1. This java service(JAVA 2) will take input and give output to a java program (JAVA 1)
  2. java service (JAVA 2) will import .jar files (required to process and gives output to JAVA 1)

I am in a confused state how .jar file (placed in webMethods Package) will get connections from WebLogic (Where connection pools are defined)…I asked my webMethods admin…he is also not clear about it…any thoughts will be greatly appreciated.

Thanks
Kevin

adding to the above…

The purpose of IS is just to create WSDL file and host it. No business logic is implemented…I don’t think we need web service connector

Thanks
Kevin

Kevin,
I believe your client has you going down the wrong path. Creating a doc/literal wsdl in webMethods first with no existing service or documents won’t work. The wsdl generation tool requires those as input. You can put the document input and output for the wsdl together(will have to actually define these in webMethods) and a blank service but I don’t see that serving any purpose. And it would be far easier to do that in some other tool. What’s the point of hosting WSDL(only really needed at the enterprise level where you may have multiple clients needing to look it up) anywhere? If you generate your “stub clients” using axis, you won’t have anything to invoke because the service doesn’t exist.

Your client does know that a wsdl file is nothing more than a text file that defines the contract of a web service right? They know its not an invocable object.

You can certainly do contract first based web services, in other words define the contract first then make the web service conform to the contract. But you don’t need to write java to do this in webMethods. Is there something you can’t do in webMethods that makes you want to use Java? If so I would say stick with Web Logic since your connections and client seem to be already there.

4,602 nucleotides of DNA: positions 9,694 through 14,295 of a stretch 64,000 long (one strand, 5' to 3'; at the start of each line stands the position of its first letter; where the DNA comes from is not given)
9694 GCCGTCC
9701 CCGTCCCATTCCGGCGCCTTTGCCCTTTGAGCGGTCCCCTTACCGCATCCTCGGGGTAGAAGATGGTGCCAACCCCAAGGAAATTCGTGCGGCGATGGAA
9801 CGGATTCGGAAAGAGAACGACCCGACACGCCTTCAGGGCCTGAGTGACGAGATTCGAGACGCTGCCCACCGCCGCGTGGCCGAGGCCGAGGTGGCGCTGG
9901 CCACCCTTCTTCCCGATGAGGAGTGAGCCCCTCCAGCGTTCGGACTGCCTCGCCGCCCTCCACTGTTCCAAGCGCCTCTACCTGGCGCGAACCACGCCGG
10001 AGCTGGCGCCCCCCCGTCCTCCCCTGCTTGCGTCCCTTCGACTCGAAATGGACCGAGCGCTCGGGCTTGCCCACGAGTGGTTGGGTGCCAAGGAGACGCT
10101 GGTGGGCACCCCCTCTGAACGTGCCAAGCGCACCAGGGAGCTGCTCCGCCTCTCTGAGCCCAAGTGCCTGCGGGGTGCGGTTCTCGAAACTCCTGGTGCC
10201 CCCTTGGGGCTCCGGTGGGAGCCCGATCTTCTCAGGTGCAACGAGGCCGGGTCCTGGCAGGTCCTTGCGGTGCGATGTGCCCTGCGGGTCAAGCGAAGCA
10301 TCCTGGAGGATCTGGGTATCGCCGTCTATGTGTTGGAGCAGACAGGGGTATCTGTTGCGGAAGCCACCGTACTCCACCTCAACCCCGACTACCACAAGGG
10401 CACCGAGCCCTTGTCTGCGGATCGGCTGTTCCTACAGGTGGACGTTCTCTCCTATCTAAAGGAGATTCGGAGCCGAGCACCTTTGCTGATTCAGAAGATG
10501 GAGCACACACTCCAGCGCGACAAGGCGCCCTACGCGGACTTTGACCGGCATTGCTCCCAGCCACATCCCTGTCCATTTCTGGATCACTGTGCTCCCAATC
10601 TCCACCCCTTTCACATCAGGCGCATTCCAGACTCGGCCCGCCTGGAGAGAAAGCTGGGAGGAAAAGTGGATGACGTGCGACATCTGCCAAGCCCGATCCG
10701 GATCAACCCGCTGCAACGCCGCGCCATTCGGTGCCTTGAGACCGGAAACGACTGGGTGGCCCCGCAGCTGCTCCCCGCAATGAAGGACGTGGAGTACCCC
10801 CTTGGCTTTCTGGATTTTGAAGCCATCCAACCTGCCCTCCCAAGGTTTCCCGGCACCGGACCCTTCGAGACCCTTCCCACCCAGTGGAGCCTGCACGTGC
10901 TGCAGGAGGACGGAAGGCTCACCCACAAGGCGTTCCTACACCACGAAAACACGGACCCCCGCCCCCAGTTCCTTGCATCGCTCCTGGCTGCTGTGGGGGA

You could also create a webMethods flow service and have it invoke your jar via a webmethods java service that imports the jar. The flow service would be your web service and not the java stuff. This sounds like what your client is probably looking for but may not be articulating correctly. And if it is architected correctly the client should not really care what they are invoking or where it is, which is kind of the point of web services.

And a last final thought, the benefits of connection pooling database connections will be lost completely if you try and implement what you are suggesting.

just my two cents.

markg
http://darth.homelinux.net

Kevin,
One way is to create your WSDL using Java2WSDL and then host it in UDDI using UDDI4J. Both API’s can be called from a Java service within wM 6.1 with the appropriate API jar files in place on wM server in lib/jars.

Mark and Eric

Thanks for your thoughts. They are very useful.

Mark